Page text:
This time, the embassy people were REALLY uptight about my being there.  I protested alone back when the flame went through San Francisco (without a table and all the setup that I used this time).  That time, just one person came out, asked what I was doing, and was satisfied with my simple answer –  that I was educating people about the situation in Sudan.  This time, they sent out a tall guy garbed in a security outfit complete with medal badge(!) who tried to be threatening by asking me where my permit was.  I told him bluntly that I didn’t need a permit as I was not obstructing the public street.  After telling me he was going to call the police, I told him I didn’t care because I knew I wasn’t doing anything wrong.  He left right in the middle of my sentence.  About 15 minutes later, he came out with a short fellow in business clothes who asked me the same question.  I explained that I was an attorney who had read the city ordinance in advance and so long as I didn’t obstruct the public right of way, I was in my rights on the public street.  They both left mid-sentence (never had this in-your-face kind of rudeness before).  More battles arose as I sat in my wheelchair and fought repeatedly with the wind. 15 mph; a disaster!  Everything knocking down – oh, my!  Finally, about 1.5 hours after I had gotten there, yet another guy came from the embassy and wanted me to move farther down the street away from “their” (er, did he mean US public property?) entrance.  I told him “no”; that I was disabled (I was sitting in my wheelchair and had my blue handicap car tag with me), and that I already could barely make it to where I was.  He glanced at my handicap tag and wheelchair, turned around, and left.  I am assuming that he figured he was on the losing end of that battle. However, I did see the Houston police drive by my site about 6-8 times while I sat there.  I am just sure the officer was “thrilled” to have to “babysit” this great big terror : a plus sized, disabled, wheelchair bound woman sitting silently in her chair in back of a neat, non-confrontational table.  LOL!  Poor guy: I did feel sorry for him and could almost feel the movement of his eyes as he rolled his eyes in disgust at this “high security” risk.  Well I kept my commitment to myself and remained at the embassy from 11:00 – 3:00.  When I got home, I discovered that I was badly sunburned.  LOL!  Who’d think of it in November?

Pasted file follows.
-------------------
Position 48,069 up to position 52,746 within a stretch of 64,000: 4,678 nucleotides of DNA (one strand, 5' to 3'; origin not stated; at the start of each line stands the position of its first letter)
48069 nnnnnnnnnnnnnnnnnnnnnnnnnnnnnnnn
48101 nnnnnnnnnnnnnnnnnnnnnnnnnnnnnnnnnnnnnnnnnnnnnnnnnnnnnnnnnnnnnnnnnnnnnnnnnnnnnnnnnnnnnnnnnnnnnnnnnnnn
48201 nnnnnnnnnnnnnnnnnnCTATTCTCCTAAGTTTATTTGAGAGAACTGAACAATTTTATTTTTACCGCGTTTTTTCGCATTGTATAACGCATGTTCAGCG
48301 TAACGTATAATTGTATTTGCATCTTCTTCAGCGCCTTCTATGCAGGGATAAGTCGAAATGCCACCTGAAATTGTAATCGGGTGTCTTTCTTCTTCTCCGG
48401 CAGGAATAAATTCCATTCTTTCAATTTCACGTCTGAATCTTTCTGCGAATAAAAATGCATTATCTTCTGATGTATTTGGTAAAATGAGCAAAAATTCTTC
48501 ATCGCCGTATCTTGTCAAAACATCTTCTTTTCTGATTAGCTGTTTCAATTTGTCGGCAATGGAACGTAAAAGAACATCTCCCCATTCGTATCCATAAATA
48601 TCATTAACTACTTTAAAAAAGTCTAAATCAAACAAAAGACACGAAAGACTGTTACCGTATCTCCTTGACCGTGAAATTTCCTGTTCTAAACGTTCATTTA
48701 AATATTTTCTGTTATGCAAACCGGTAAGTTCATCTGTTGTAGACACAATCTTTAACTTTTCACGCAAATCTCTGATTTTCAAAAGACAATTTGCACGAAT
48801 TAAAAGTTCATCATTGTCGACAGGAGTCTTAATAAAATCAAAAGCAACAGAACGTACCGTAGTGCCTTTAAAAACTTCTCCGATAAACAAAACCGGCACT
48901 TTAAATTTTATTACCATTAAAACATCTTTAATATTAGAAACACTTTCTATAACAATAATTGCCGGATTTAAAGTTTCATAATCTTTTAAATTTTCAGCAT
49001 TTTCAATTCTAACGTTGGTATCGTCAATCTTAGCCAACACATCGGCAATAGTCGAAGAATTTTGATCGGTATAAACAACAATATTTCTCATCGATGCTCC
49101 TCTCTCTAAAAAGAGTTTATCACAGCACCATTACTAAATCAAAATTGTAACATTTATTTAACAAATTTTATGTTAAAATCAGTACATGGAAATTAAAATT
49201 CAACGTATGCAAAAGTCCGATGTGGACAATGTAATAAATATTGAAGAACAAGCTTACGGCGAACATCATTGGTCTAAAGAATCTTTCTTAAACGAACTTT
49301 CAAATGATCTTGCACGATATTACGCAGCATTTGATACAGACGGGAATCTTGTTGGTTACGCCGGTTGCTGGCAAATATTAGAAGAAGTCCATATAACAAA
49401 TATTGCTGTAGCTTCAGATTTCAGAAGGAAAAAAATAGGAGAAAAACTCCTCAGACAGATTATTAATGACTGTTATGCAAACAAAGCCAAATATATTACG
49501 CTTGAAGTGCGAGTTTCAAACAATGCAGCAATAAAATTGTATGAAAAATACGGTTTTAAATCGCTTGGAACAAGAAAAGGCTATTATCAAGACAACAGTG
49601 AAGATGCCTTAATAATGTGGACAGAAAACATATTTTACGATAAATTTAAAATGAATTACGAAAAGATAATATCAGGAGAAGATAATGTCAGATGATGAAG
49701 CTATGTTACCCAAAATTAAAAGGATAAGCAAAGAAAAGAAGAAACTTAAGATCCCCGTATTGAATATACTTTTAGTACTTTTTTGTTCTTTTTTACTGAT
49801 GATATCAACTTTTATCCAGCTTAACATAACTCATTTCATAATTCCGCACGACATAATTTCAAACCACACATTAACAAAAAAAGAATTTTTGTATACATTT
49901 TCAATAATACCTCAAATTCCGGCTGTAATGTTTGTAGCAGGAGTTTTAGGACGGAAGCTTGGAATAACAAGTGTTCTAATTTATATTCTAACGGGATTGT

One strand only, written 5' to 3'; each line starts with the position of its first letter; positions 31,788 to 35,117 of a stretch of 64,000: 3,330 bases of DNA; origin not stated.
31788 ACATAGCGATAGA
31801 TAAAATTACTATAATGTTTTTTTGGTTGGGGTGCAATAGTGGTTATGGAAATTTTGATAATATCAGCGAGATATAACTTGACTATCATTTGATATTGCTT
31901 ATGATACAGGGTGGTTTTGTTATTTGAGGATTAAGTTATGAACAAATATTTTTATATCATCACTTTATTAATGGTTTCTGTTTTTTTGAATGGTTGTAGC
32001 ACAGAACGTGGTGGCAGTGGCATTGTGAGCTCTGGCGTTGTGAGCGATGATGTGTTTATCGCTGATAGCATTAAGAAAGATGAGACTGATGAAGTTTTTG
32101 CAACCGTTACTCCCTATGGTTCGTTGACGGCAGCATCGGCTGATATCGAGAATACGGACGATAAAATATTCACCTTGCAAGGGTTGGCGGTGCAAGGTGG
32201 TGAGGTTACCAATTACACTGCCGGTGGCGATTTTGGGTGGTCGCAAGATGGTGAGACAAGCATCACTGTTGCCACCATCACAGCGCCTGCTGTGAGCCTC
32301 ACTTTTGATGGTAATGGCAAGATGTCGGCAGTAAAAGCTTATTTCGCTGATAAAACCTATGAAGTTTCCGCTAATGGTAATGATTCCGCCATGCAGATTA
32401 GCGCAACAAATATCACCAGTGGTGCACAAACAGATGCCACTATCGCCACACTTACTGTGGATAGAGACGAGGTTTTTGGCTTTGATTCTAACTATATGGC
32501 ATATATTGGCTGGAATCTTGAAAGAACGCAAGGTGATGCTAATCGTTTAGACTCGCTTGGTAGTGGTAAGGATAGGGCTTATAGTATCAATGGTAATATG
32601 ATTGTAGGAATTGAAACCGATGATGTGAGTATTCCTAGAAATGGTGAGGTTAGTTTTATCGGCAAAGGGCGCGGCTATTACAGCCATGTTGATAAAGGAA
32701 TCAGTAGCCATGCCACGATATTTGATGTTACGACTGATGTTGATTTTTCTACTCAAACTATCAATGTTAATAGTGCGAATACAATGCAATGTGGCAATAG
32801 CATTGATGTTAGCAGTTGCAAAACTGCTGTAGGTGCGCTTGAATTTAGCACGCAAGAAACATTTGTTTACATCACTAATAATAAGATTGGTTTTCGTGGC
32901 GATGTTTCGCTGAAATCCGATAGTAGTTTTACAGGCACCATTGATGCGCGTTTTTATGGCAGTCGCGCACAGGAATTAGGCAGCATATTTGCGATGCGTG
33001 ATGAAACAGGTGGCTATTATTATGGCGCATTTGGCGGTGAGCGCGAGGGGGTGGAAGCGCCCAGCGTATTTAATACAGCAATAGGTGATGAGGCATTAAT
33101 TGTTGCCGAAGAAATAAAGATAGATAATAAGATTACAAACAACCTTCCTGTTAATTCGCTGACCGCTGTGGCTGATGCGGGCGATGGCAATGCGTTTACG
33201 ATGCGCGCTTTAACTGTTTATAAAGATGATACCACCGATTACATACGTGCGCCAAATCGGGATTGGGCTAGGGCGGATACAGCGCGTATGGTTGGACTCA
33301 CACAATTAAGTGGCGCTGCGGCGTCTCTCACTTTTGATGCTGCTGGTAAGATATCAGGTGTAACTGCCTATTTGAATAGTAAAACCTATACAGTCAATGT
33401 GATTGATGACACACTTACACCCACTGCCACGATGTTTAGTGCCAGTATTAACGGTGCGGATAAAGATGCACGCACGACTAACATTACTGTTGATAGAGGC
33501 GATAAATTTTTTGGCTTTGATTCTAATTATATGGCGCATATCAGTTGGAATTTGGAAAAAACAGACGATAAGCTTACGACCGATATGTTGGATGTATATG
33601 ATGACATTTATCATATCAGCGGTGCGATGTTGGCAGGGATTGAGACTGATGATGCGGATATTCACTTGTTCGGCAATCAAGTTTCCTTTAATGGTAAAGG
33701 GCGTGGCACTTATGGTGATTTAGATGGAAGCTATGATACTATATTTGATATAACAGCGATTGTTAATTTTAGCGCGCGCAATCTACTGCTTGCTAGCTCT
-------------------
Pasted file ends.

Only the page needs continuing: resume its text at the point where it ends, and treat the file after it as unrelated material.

All in all, I think it was a successful protest.  Although I did not have the horn honking and peace signs of my earlier protest, the traffic was very heavy but with the weather windy and chilly, windows were up.  I guess somewhere between 300-500 people passed by me in vehicles.  I also had quite a number of people come up to the table, take materials, and ask questions.  I definitely had more pedestrian traffic this time which was nice because I could answer questions and suggest materials.  I also think my getting the embassy as stirred up as I did, though I was quiet, polite, and emphatically within the law, will teach them that the American people are very concerned about what is happening in Sudan and that we want to see an end to the genocide.  I found peace in my efforts knowing I had riled them up by doing something so simple; hopefully, it will engender talk among themselves about the issue.  Just think what we can do all together, as a united community fighting against the genocide in Sudan!

About Martha Heinemann Bixby

Advocacy. Politics. Life. Martha Heinemann Bixby.